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Devine v. Bank of New York Mellon Corp.

Supreme Court of Alabama

November 22, 2019

Patricia Devine
v.
The Bank of New York Mellon Corporation

          Appeal from Baldwin Circuit Court (CV-17-901237)

          MITCHELL, Justice.

         Patricia Devine filed an action seeking to invalidate a foreclosure sale that divested her interest in a property located in Elberta. The trial court entered a summary judgment against Patricia, from which she now appeals. We affirm.

         Facts and Procedural History

         In January 2007, Patricia's husband Jerry Devine executed a promissory note ("the note") in favor of Taylor, Bean & Whitaker Mortgage Corp. ("TBW"), evidencing a debt for $744, 000. That note was secured by a mortgage on the Devines' residence in Elberta ("the Elberta property"), and both Jerry and Patricia signed the mortgage documents.

         In August 2009, TBW declared bankruptcy and commenced liquidation proceedings. In July 2010, TBW sold assets, including the note executed by Jerry, to The Bank of New York Mellon Corporation, as trustee for TBW Mortgage Pass-Through Certificates, Series 2007-1 ("BNYM"). It is undisputed, however, that Mortgage Electronic Registration Systems, Inc., the nominal mortgagee, did not reassign the Devines' mortgage to BNYM until February 2011.

         At some point Jerry defaulted on the note, and in January 2011 BNYM foreclosed on the Elberta property. BNYM was the highest bidder at the foreclosure sale, and in March 2011 it brought an ejectment action against the Devines seeking to take possession of the Elberta property. While that action was pending, Jerry died. Patricia filed a notice with the court informing it of Jerry's death and that she no longer resided at the Elberta property, but she never formally answered the complaint. In May 2011, a default judgment was entered in favor of BNYM, and in December 2011 BNYM sold the Elberta property to Tracy Kruse, who has continuously resided on the Elberta property since that time.

         In October 2017, Patricia filed a nine-count complaint against BNYM and Kruse seeking ownership and possession of the Elberta property and compensation for various torts she alleged BNYM had committed. Before filing an answer, BNYM moved the trial court to dismiss Patricia's complaint, arguing, among other things, that Patricia's claims were all barred by the applicable statutes of limitations. Patricia thereafter agreed to the dismissal of all of her claims except the illegal-foreclosure and quiet-title claims. The thrust of those remaining claims was that Patricia was entitled to ownership and possession of the Elberta property because, she alleged, BNYM had not been assigned the mortgage at the time of the January 2011 foreclosure sale.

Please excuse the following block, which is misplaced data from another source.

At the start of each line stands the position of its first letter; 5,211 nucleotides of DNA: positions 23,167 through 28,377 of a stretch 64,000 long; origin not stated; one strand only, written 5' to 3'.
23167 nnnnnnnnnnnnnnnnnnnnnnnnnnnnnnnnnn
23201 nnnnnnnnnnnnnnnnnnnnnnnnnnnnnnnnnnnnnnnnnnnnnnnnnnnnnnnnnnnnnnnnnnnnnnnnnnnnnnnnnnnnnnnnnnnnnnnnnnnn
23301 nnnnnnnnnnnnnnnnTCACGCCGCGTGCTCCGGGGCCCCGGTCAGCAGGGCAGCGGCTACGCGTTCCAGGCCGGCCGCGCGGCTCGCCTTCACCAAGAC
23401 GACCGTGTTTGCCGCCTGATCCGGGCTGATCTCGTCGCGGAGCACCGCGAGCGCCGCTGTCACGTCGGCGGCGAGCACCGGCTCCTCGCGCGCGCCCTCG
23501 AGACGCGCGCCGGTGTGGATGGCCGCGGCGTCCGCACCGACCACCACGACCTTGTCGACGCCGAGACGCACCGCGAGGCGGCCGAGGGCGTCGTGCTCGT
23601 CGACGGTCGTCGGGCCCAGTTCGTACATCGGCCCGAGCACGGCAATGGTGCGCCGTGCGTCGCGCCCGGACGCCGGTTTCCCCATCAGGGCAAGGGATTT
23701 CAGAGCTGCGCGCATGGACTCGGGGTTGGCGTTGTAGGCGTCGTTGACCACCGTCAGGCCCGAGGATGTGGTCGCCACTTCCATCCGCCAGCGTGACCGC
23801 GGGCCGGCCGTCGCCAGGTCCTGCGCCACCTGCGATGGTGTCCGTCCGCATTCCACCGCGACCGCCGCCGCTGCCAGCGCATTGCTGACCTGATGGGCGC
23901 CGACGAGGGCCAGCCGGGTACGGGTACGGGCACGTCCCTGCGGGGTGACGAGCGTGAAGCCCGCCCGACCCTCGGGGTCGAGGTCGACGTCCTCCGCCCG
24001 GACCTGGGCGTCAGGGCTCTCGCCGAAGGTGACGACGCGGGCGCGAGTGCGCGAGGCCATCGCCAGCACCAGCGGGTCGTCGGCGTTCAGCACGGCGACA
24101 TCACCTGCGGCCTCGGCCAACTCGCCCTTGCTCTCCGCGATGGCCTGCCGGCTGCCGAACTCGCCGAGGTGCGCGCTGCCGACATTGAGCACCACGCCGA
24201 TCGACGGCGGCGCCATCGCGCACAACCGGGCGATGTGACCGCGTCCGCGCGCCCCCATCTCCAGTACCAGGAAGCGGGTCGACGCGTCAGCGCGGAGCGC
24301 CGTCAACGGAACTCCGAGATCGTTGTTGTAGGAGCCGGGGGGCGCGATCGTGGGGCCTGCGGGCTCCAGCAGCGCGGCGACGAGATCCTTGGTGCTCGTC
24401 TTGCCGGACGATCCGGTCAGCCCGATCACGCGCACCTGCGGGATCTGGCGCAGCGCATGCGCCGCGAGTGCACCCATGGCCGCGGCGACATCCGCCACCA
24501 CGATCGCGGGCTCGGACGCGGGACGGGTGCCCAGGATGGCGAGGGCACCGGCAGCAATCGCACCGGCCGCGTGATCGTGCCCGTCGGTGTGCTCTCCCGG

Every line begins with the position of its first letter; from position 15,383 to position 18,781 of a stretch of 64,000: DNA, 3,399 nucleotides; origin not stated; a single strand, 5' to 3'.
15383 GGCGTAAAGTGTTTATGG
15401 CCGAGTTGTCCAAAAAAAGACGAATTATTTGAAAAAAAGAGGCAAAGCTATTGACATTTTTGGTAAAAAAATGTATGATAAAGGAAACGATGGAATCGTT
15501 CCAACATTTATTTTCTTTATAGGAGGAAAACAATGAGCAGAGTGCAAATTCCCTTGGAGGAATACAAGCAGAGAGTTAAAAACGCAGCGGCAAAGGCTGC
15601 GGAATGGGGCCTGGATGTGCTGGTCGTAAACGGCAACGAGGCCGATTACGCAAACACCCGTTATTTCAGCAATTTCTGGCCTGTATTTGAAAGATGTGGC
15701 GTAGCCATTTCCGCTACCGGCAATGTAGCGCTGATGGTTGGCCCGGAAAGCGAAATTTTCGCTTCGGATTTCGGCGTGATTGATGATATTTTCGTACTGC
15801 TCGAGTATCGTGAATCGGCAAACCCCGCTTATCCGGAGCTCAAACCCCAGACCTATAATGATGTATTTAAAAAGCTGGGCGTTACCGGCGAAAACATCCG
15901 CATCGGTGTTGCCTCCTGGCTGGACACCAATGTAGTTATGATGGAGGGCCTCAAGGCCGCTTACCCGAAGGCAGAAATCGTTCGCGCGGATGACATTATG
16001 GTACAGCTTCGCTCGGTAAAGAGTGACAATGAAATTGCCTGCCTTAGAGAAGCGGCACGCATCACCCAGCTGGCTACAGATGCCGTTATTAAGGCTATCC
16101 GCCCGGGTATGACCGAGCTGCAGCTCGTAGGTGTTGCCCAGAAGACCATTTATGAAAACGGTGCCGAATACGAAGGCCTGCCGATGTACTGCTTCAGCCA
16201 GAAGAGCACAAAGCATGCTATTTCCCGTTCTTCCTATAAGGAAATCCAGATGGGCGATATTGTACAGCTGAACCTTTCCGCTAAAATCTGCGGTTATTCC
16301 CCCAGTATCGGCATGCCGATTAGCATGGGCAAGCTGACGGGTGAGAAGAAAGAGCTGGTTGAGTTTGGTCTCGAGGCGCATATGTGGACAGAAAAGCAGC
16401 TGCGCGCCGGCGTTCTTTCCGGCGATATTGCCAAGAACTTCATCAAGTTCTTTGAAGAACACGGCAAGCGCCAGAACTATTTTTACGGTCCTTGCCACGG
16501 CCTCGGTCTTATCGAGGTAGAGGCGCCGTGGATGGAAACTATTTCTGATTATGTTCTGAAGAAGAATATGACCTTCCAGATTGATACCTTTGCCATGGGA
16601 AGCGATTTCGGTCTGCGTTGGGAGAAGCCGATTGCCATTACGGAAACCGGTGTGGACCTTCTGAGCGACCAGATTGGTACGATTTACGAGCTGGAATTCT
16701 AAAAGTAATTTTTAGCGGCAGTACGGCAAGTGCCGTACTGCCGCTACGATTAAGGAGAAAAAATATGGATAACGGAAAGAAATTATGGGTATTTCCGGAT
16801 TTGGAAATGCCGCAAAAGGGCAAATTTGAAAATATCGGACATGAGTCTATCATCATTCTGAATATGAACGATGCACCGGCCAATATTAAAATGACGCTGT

After BNYM and Kruse submitted answers denying Patricia's claims, all parties filed motions for a summary judgment. The trial court denied those motions. BNYM moved the trial court to reconsider, arguing:

"[Patricia] has two counts remaining against [BNYM] -- illegal/void foreclosure and quiet title. [BNYM's] [summary-judgment] motion demonstrated both res judicata and statute-of-limitations grounds that bar [Patricia's] illegal/void foreclosure claim. These are purely legal arguments that do not depend on any issues of fact. As for [Patricia's] quiet title action, she does not contest that she no longer possesses the subject property. [BNYM's] motion showed that [Patricia's] failure to be in actual, peaceable possession of the [Elberta] property dooms her quiet-title claim. Taken together, [BNYM] presented both legal and undisputed factual arguments that were ripe for summary judgment. Additional discovery will not undercut or otherwise affect these arguments."

         Kruse filed a similar motion, and the trial court thereafter held a hearing to consider the parties' arguments. On June 13, 2018, the trial court entered an order vacating its previous orders denying BNYM's and Kruse's motions for a summary judgment and granting those motions. The trial court explained in its June 13 order that Patricia's illegal-foreclosure claim failed because BNYM was the holder of the note at the time of the foreclosure sale and that possession entitled it to foreclose on the Elberta property. The trial court further noted that, in any event, the illegal-foreclosure claim was barred by the statute of limitations and the doctrine of res judicata. Finally, the trial court held that Patricia could not prevail on her quiet-title claim because she undisputedly was not in possession of the property. After her postjudgment motion was denied, Patricia filed her notice of appeal to this Court.

         Standard of Review

         On appeal, Patricia challenges the summary judgment entered against her on the illegal-foreclosure claim. She does not address the summary judgment entered against her on her quiet-title claim and has not made Kruse a party to this appeal. Thus, the only issue before this Court is whether the summary judgment in favor of BNYM and against Patricia on the illegal-foreclosure claim was proper.

         In Nationwide Property & Casualty Insurance Co. v. DPFArchitects, P.C., 792 So.2d 369, 372 (Ala. 2000), this Court stated that, when a party "appeals from a summary judgment, our review is de novo." The Nationwide Court ...


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